Music icon Carlos Santana kicked off Occidental College’s 119th academic year on Aug. 31, when he received an honorary doctor of music, addressed the Class of 2009, and performed with his son’s Salvador Santana Band.
It’s a great joy to receive this prestigious honor," Santana told nearly 2,000 faculty, staff and students attending this year’s convocation on Patterson Field. "It means a lot." He became the latest in a series of musicians honored by the College, including cellist Gregor Piatigorsky, singer/songwriter Ray Charles, and conductor Zubin Mehta.
Santana credited his musical rise to the influences of such luminaries as Miles Davis, Clive Davis, John Lee Hooker and Bill Graham. "To this day I feel grateful that the things that they taught me are working," Santana said. After barely finishing high school while growing up in the Bay Area, Santana said he looked inward, seizing on a God-given talent for music.
"God only made one of you, just one of you for life," he said. "It’s important that you grab that when you’re alone and appreciate it, because when you feel gratitude … you can will things to happen. It’s not magic, it’s not a trick, it’s not a formula, it’s not a gadget or a gimmick. The more I can invite you to take the time to visit your own heart, then you can touch other people’s hearts and give people chills with your words (or) whatever gift you have. Everyone is gifted here in your own supreme way. My gift is I love piercing people’s hearts with the sound, making people dance laugh and cry.
"My dedication to healing music has without a doubt always been my first priority," he added. "Healing music has the power to ignite, infuse, activate, integrate and transform the listener into a place where there is no space and time, no good and evil, right or wrong, into a place of wonderment. I hope that each day you get lost in wonderment. The way I describe wonderment is having the courage to leap backwards into the unknown."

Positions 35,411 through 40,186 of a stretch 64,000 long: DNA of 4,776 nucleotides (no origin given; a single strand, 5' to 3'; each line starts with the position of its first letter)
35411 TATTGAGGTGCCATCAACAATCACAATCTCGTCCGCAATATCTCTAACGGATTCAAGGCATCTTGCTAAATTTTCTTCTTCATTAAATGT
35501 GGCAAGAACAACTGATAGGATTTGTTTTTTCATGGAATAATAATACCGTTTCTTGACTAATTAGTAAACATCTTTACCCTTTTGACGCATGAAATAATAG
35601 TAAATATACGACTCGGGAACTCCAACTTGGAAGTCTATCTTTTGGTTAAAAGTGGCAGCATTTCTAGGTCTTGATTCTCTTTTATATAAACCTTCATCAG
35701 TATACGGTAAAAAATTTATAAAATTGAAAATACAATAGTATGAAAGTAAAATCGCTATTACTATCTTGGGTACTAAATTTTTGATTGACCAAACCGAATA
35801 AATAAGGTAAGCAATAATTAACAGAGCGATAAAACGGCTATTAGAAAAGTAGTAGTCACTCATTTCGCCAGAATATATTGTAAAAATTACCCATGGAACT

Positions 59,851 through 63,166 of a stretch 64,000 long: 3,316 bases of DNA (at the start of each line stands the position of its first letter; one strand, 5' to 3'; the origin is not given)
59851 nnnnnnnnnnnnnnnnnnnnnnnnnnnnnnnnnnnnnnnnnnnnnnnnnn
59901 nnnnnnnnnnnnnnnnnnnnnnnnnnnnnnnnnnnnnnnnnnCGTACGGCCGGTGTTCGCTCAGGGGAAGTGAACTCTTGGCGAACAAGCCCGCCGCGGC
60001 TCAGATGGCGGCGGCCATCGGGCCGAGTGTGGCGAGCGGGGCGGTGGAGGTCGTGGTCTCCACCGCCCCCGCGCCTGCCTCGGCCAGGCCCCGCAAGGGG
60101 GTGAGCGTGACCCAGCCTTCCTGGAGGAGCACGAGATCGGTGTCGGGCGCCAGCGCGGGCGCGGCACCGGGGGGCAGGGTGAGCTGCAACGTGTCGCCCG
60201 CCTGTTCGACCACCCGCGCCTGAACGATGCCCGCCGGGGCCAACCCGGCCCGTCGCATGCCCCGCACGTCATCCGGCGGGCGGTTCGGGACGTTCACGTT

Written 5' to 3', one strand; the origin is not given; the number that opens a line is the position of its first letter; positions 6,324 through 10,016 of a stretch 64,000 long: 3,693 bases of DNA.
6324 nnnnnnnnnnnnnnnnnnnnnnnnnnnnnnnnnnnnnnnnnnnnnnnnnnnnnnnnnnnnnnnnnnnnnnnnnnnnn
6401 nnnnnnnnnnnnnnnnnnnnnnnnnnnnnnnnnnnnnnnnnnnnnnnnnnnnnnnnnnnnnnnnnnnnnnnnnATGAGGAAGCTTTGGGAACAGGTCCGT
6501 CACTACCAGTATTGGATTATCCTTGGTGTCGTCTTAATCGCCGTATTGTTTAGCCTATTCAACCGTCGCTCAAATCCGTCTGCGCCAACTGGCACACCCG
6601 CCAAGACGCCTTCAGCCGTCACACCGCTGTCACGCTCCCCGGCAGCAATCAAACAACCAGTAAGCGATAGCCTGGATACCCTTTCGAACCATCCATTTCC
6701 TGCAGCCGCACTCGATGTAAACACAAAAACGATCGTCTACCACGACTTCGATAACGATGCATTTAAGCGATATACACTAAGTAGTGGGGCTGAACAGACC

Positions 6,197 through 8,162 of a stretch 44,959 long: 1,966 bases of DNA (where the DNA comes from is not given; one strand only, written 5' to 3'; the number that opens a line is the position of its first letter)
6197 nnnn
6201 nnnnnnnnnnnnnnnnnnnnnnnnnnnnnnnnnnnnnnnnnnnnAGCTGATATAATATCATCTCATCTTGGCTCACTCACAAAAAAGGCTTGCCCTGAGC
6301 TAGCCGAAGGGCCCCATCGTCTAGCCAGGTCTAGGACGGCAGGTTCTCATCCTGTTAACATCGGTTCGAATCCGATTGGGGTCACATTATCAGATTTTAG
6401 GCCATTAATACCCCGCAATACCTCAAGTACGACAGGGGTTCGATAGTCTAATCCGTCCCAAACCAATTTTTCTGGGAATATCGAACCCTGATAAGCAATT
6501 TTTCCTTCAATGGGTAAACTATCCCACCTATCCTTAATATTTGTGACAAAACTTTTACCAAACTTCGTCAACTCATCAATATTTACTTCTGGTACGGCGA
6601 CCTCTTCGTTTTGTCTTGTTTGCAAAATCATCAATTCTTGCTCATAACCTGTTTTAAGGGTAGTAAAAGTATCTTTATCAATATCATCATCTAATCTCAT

Best known around the world for the group that bears his name, Santana’s unique fusion of rock, jazz, blues, soul and Latin idioms has sold more than 90 million records, garnered 10 Grammy Awards, and earned him a place in the Rock and Roll Hall of Fame. Less well known is his long history of philanthropy, and the donation of millions of dollars to promote the welfare of underserved children, the fight against AIDS/HIV, and higher education.
A copy of Santana’s 1999 album "Supernatural," together with Robert Walser’s "Popular Music Analysis: Ten Apothegms and Four Instances," were sent to 440 first-year students over the summer.
The CD, article and accompanying study guide were meant to introduce students to ways and means of applying critical analysis to music. Kenyon Chan, interim president of Occidental, said music is a critical component of the liberal arts experience. "Think critically and define new boundaries of knowledge and creative form," Chan urged members of the Class of 2009. "To all of you here, I say seize the day."
Santana didn’t leave without imparting a few more words of advice. "Take the time to soak yourself with your own light. Don’t waste your time with things outside of yourself. Follow your light more than anything else and you will have possibilities, opportunities and supreme success."